People often avoid divorcing and ending a damaging marriage or relationship for many years for fear of the impact the separation and divorce will have on the children. Know that most kids seem to manage divorce as long as the parents manage their conflict between the other. Managing conflict is key and is what often determines whether a child will be impacted emotionally and psychologically by their parents’ divorce. Also, children who have had other life struggles or mental health problems prior to the divorce also may have more trouble with a divorce as their safety net is often stretched thin during the process. The bottom line is that it is imperative that you maintain routines for your children, manage conflict, and ensure they know they are in no way responsible for your divorce. Kids are naturally self centered and believe that everything is about them, so even with a bad situation, like divorce they will think it is about them. Therefore, again, it is imperative that they get the strong message, over and over again, that the divorce is between mommy and daddy being better apart and it not being related to them. Moreover, kids need to know that their lives won’t change in the near future. And parents should try to make this happen. Schools, friends, and the home should not change for the child as these are all mitigating and buffering factors. Of course, eventually many of these things change, but maintaining them in the beginning while the family faces the initial upheaval, is very important.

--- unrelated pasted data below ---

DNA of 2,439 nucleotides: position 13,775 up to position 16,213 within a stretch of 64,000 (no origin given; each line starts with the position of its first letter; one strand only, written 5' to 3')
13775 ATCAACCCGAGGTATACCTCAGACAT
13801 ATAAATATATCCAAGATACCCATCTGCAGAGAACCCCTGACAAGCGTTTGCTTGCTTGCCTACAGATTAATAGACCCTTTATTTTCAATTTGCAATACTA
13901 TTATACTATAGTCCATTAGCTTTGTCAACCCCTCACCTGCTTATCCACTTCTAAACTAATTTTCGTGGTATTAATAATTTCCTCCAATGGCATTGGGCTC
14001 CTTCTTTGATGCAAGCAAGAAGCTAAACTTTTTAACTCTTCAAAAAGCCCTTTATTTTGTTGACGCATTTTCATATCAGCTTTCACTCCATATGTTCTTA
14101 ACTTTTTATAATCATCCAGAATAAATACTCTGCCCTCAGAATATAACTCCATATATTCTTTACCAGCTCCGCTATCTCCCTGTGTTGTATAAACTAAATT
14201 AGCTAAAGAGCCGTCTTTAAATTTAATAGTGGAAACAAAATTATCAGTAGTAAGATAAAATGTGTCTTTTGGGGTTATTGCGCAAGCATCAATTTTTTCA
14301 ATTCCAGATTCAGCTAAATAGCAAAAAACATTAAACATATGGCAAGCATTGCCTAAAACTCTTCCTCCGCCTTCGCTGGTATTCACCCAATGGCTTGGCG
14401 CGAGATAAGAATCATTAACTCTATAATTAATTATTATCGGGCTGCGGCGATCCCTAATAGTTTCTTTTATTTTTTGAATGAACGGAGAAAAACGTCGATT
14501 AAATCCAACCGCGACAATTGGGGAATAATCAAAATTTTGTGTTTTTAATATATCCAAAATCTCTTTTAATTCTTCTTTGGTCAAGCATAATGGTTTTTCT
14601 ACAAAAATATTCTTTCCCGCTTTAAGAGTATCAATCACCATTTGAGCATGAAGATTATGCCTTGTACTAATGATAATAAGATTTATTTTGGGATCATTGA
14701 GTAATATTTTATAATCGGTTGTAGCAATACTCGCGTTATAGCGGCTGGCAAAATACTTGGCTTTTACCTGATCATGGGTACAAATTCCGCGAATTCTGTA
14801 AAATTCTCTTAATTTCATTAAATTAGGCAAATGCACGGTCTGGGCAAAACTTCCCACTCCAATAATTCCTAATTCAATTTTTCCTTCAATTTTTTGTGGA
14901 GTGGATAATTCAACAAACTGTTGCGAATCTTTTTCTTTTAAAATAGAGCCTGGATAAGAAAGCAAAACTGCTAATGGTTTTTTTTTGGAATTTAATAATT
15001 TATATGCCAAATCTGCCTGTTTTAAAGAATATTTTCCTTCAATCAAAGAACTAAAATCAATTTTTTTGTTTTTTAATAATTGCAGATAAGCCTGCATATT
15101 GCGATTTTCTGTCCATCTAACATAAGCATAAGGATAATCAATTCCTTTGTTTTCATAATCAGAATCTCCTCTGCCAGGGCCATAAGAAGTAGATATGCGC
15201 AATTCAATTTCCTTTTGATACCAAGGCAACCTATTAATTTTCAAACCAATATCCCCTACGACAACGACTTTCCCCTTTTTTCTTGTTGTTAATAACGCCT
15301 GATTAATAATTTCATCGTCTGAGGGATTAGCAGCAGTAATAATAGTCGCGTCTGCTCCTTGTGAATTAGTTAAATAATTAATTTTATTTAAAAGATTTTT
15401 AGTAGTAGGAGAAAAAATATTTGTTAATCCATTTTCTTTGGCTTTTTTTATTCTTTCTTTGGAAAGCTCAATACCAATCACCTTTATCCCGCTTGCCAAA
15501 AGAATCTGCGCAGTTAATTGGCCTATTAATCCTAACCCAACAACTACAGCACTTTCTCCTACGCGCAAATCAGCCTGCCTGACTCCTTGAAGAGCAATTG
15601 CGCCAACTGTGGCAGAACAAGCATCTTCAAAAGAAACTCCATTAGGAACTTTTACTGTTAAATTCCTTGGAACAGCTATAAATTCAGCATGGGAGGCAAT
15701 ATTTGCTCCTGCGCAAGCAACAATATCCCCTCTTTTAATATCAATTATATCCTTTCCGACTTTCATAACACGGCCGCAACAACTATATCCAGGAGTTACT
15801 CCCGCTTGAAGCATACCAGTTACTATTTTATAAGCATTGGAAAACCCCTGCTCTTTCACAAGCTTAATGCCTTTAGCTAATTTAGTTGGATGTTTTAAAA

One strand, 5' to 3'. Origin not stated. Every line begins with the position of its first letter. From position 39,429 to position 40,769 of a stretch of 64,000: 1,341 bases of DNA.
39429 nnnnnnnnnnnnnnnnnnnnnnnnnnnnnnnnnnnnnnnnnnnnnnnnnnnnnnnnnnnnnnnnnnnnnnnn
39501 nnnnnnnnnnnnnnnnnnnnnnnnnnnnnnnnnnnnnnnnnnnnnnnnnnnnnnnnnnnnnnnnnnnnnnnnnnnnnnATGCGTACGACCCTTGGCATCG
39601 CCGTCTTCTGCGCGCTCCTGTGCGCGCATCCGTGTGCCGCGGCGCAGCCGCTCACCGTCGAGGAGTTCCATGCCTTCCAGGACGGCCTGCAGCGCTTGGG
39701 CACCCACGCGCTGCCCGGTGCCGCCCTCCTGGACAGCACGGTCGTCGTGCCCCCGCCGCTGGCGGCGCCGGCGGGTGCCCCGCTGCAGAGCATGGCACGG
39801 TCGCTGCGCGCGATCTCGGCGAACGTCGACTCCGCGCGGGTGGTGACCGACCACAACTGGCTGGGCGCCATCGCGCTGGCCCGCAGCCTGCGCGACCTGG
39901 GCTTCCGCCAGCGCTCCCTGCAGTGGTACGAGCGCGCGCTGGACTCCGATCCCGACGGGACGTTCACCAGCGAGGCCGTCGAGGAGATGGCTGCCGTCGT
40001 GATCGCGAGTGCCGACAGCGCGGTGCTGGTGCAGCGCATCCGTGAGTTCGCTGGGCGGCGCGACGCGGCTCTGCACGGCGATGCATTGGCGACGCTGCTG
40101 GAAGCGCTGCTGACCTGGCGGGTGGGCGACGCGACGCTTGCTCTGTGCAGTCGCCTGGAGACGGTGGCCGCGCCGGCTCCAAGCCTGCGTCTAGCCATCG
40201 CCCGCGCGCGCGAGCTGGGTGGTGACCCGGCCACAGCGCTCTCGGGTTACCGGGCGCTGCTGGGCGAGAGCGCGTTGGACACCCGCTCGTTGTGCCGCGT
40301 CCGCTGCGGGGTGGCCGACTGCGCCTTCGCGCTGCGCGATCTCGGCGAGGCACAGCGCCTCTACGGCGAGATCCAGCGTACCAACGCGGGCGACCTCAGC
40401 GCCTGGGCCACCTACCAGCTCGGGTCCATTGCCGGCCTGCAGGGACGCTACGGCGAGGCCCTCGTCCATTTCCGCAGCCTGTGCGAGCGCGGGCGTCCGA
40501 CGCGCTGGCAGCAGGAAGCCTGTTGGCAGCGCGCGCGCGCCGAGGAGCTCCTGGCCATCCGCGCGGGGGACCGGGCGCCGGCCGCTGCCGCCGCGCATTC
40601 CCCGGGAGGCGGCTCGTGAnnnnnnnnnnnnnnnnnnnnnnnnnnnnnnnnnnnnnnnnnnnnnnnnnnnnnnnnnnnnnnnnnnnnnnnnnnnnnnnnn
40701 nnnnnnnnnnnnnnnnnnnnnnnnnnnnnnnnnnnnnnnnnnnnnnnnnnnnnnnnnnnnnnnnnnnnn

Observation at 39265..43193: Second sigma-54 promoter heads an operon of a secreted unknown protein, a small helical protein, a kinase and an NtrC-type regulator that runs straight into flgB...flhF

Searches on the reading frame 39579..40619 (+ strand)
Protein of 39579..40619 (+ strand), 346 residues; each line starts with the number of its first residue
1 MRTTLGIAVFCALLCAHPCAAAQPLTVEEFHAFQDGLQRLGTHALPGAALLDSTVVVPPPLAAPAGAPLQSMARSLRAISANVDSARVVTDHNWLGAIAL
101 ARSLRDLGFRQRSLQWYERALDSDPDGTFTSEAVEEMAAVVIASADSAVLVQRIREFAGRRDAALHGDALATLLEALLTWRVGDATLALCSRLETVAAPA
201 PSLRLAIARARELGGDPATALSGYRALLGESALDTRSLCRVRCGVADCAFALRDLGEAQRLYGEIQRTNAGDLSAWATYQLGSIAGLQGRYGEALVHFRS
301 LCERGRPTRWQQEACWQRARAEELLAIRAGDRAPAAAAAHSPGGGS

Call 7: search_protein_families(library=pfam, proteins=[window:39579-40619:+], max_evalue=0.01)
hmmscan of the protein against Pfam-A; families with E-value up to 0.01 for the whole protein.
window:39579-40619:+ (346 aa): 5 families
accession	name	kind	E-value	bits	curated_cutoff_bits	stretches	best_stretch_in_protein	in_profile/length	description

If you want to know more about divorce or you need a course for court, no matter where you reside, consider taking our High Conflict Divorce Coparenting Course or one of our Parent Education and Family Stabilization Courses if you are in Florida, Georgia, or Texas.
We also offer parenting coordination, social investigations, parental alienation evaluations, parent fitness evaluations, divorce therapy, and divorce coaching. We will travel for cases if necessary.